Spoilers for tonight's "Battlestar Galactica" coming up just as soon as I give my teeth a good brushing...
"You know, there are days that I really hate this job." -Bill Adama
Last week's episode was about philosophy. This one's about practicality.
Where most of "Sometimes a Great Notion" was spent on the characters -- and the audience -- trying to make sense of the ruined state of Earth and one mind-bending revelation after another, "A Disquiet Follows My Soul" features the rag-tag fleet attempting to get back to business. There will be time for soul-searching, and for answers, later, but right now, everyone needs to figure out what to do now that Earth has turned out to be an even bigger dump than New Caprica.
The need to move on is signified with the long opening sequence of Adama going through his normal morning routine. To a career military man, routine is everything, and as we see him brushing his teeth, showering, taking out a fresh uniform, we see him setting aside all the angst he's been wallowing in for the last few episodes. No more crying, or punching mirrors, or getting blitzed -- there's work to be done, and that can only be done if the fleet is in the right mindset, and if its leader is setting the tone from the top down. (Note that he even starts picking up litter whenever he finds some in the Galactica corridors; if you let the little problems build up, ignored, then people feel free to create bigger ones.)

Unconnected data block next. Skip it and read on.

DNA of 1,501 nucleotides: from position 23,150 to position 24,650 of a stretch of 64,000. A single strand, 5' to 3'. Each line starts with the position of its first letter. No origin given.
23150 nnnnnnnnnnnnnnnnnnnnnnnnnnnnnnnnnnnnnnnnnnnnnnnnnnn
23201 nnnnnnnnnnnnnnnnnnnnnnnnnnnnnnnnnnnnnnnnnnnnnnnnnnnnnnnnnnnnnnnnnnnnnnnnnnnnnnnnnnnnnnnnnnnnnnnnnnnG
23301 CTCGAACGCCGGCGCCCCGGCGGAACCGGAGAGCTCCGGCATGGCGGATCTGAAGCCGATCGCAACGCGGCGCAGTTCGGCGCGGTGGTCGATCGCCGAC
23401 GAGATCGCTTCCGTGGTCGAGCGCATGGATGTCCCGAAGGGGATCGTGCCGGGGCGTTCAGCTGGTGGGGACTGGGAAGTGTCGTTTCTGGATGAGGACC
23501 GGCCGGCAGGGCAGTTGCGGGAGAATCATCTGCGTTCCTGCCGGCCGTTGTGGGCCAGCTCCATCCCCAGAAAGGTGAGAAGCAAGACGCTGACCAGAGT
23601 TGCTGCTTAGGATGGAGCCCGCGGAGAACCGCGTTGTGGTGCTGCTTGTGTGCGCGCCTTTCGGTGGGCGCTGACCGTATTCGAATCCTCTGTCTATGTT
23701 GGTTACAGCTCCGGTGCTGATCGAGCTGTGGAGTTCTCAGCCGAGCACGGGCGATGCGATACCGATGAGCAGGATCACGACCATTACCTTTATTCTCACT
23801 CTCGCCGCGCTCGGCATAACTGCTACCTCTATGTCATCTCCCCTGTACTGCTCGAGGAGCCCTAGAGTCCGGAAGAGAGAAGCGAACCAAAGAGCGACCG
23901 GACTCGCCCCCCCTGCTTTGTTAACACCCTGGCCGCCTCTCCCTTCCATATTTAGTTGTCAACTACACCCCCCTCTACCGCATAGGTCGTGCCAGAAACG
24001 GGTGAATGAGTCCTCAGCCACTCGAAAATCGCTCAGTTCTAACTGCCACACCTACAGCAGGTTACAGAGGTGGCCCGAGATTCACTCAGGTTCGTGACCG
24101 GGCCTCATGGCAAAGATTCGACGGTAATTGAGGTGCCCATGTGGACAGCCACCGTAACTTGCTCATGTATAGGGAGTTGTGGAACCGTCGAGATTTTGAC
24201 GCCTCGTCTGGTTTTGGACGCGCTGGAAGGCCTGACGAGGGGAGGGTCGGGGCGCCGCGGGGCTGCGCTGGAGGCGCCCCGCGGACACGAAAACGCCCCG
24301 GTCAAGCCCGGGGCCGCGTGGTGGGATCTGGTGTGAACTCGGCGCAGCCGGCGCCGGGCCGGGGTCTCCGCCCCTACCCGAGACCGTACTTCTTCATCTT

And, for the moment, the fleet only has the one leader. Where Bill has his act back together, Roslin is checked out, prepared to die on her own terms, luxuriating in the adrenaline rush of stopping her chemo treatments, and leaving the civilian government in the fear-mongering paws of Tom Zarek.